The UK’s completely free credit scoring service, ClearScore, today launches ‘Timeline’, a unique new tool giving people a ‘big picture’ view of their money.
Timeline charts the relationship between different aspects of a person’s finances, letting people see how and why their credit score has changed over time.
Work on the concept began 12 months ago and many months of development work and testing have gone into finessing the innovative feature. It marks an important step in ClearScore’s mission to help people get a clear view of their finances, and ultimately make better financial decisions.
Three interactive lines track an individual’s credit score, short term and long term debt. Clicking on different data lines or data points reveals more detail.
Having this information visualised in one place makes it easier for ClearScore users to interpret their credit data, see the most important information and take action. 1.8 million people now use ClearScore to regularly check their credit score, all of whom will automatically get access to this new feature the next time they log in, as part of the free-for-life service.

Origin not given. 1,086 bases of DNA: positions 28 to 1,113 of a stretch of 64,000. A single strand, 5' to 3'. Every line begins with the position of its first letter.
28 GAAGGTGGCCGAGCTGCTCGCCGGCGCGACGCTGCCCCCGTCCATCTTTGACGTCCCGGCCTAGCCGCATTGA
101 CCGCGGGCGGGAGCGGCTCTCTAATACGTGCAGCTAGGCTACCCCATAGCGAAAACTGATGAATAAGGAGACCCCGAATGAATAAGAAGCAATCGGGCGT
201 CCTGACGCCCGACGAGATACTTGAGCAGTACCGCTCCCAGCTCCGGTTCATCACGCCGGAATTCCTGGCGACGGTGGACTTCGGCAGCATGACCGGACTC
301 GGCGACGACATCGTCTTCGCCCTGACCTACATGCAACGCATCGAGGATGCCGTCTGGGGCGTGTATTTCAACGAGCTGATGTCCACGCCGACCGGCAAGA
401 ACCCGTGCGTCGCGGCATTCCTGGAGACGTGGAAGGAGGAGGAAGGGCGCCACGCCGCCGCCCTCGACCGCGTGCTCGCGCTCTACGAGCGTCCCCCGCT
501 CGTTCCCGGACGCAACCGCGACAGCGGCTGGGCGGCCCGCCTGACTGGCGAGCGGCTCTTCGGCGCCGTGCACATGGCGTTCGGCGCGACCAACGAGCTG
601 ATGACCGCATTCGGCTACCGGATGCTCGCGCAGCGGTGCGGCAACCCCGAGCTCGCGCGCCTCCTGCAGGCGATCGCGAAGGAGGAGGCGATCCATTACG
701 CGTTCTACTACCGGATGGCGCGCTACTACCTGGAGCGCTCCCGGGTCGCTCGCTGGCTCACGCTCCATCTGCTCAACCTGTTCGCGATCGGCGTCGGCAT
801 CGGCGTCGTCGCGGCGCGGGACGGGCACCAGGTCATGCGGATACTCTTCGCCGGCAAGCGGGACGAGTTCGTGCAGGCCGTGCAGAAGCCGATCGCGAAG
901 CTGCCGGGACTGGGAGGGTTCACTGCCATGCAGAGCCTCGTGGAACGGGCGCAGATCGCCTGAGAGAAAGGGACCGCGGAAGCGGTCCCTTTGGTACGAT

Justin Basini, ClearScore CEO and founder said, “By visualising the relationship between your credit score history, debt and overall financial situation, Timeline helps people plan for their financial future and make smarter choices. We’ve taken data that can seem abstract and made it much easier to understand, so people can take back control.”
Alongside the launch of Timeline, ClearScore is also introducing ‘Learn’. This new section of the site features helpful tools, articles and quick videos which explain how to build your credit score and become financially confident.
These features are well timed, as feedback from ClearScore’s community found 76% of them want to improve their score. Only half (52%) of people surveyed were able to name one way to go about improving their score, highlighting a big gap in people’s understanding1. There is an urgent need for well designed financial education as recent findings show 34% of people don’t know what APR stands for2 and yet reliance on credit in the UK continues to grow3.